“Distributors have built their businesses by knowing what products are the right fit for a customer and/or application,” says King, who advises companies to use this as a foundation for a great e-commerce presence, knowing that the initial effort could take up to 12 months to complete, but that it will also be ongoing. “You really want to do this when business and the economy are good, and when you have the resources to do it the right way.”

The Verdict is in: Your Customers are Shopping Online
After interviewing over 1,500 electricians, organizational buyers, and other customers who would typically work with electrical distributors, King found that 68% of them are buying some or all of their electrical equipment and supplies online. Unfortunately, he says most of those buyers aren’t placing those online orders with local distributors. When asked why that was, most complained about their distributors’ websites, how difficult it was to find what they were looking for online, a lack of relevant product information, and the inability to perform self-service tasks (i.e., checking on invoices or ship dates).

“This is just one example of how electrical distributors—especially the independents—are doing e-commerce very poorly,” says King, who adds that even those that are doing it right must carve out a full year (plus the time for ongoing upgrades/maintenance) to get their websites up to speed. “Right now, a lot of these companies are leaking revenues. In fact, there hasn’t been a distributor that we walked into where we haven’t found somewhere between 66 and 72 percent of their customers are buying electrical supplies from someone else.”

In most cases, that “someone else,” is allowing customers to place orders in the middle of the night, keep tabs on their order status, look up product information, and avoid talking directly to sales reps via phone. Pointing to a recent Forrester survey that found that 73 percent of business-to-business (B2B) buyers prefer a website over a salesperson, King says most buyers just want to be able to look up a product and place an order quickly. “We can all relate to this,” says King. “People just want to be able to get in, get out, and do their jobs as efficiently as possible.”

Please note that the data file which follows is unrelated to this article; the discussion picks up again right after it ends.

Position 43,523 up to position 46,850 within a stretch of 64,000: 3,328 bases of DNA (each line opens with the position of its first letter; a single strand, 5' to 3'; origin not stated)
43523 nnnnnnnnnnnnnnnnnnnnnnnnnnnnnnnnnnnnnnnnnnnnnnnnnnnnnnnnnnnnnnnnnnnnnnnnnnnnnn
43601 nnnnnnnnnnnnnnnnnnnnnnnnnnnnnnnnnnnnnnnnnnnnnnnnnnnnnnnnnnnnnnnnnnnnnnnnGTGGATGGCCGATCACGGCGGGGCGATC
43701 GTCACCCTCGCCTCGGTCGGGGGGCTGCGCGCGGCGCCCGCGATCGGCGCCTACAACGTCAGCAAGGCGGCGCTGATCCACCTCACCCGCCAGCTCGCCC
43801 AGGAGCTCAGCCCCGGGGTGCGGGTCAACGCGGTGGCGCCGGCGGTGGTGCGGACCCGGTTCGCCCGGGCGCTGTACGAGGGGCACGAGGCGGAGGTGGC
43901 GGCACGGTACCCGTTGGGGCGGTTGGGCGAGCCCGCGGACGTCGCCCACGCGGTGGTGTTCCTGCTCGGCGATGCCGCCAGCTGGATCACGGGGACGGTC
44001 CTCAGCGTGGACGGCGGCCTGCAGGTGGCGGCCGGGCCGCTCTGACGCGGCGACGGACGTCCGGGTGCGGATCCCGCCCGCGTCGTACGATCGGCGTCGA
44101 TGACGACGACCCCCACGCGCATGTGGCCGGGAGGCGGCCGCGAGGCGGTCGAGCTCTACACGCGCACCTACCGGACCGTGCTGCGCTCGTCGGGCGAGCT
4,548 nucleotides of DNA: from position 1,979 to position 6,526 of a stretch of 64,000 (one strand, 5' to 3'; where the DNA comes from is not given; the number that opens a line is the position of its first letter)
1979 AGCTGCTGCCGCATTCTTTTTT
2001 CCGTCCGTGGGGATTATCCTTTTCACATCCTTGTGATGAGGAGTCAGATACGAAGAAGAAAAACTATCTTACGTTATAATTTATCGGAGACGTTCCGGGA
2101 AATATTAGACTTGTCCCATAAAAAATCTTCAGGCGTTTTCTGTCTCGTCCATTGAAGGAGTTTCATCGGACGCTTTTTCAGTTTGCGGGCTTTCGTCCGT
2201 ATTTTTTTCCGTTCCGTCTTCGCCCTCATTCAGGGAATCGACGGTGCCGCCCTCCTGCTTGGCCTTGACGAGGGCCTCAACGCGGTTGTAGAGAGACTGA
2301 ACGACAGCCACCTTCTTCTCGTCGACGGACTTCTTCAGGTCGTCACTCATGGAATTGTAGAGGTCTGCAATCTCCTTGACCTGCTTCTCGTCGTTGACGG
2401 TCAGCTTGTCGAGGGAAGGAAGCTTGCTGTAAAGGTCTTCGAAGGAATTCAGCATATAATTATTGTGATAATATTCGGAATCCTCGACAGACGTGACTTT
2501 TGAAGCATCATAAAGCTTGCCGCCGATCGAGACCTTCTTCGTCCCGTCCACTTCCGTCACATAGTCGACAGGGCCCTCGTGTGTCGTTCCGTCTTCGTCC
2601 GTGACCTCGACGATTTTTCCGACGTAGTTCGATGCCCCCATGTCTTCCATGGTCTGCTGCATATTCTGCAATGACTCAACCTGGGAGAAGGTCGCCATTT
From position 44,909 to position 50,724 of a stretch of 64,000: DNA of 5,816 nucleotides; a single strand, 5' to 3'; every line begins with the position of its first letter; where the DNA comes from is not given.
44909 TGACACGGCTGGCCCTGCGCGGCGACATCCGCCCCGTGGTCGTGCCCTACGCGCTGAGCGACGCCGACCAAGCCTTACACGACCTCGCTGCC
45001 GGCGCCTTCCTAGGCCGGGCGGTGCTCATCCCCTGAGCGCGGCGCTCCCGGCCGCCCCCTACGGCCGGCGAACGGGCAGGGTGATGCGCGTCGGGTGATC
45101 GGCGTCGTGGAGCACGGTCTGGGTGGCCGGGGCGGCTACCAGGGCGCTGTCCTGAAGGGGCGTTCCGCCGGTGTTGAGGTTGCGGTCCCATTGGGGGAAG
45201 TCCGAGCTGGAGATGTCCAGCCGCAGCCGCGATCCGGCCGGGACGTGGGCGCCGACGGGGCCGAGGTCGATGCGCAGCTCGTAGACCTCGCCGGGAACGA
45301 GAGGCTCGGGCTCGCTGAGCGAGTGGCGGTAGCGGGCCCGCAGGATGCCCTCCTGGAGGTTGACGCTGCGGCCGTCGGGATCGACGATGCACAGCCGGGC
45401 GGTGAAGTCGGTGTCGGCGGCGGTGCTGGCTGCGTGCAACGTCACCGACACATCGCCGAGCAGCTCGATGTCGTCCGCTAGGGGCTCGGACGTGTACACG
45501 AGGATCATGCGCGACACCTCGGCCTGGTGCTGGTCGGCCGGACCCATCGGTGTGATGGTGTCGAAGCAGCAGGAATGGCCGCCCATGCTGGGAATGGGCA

To distributors that haven’t caught onto this reality yet, or that are relying on a non-productive e-commerce platform to do their online work, King says now is the time to put a bigger effort into your “digital plus” strategy. With the understanding that you probably won’t get it right the first time, he says it could even take another year to dial in a successful e-commerce strategy. “Massage it, monitor it, and watch customers as they use your site,” says King. “But most importantly start now because at this point there really is no choice but to do so.”


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Bridget McCrea  is a Florida-based writer who covers business, industrial, and educational topics for a variety of magazines and journals. You can reach her at bridgetmc@earthlink.net or visit her website at www.expertghostwriter.net.

Discussion (2 comments)

    Mike Connors November 29, 2017 / 12:38 pm

    As an online commercial lighting distributor I can echo Mr. King’s comments – in October Bulbs.com acquired over 1,500 new commercial customers ranging from small main street U.S.A. businesses to properties owned by Fortune 500 companies. Among the 1,500 new commercial customers 50 were electrical contractors. Time to get busy with your e-commerce strategy!

    Mike Connors, CEO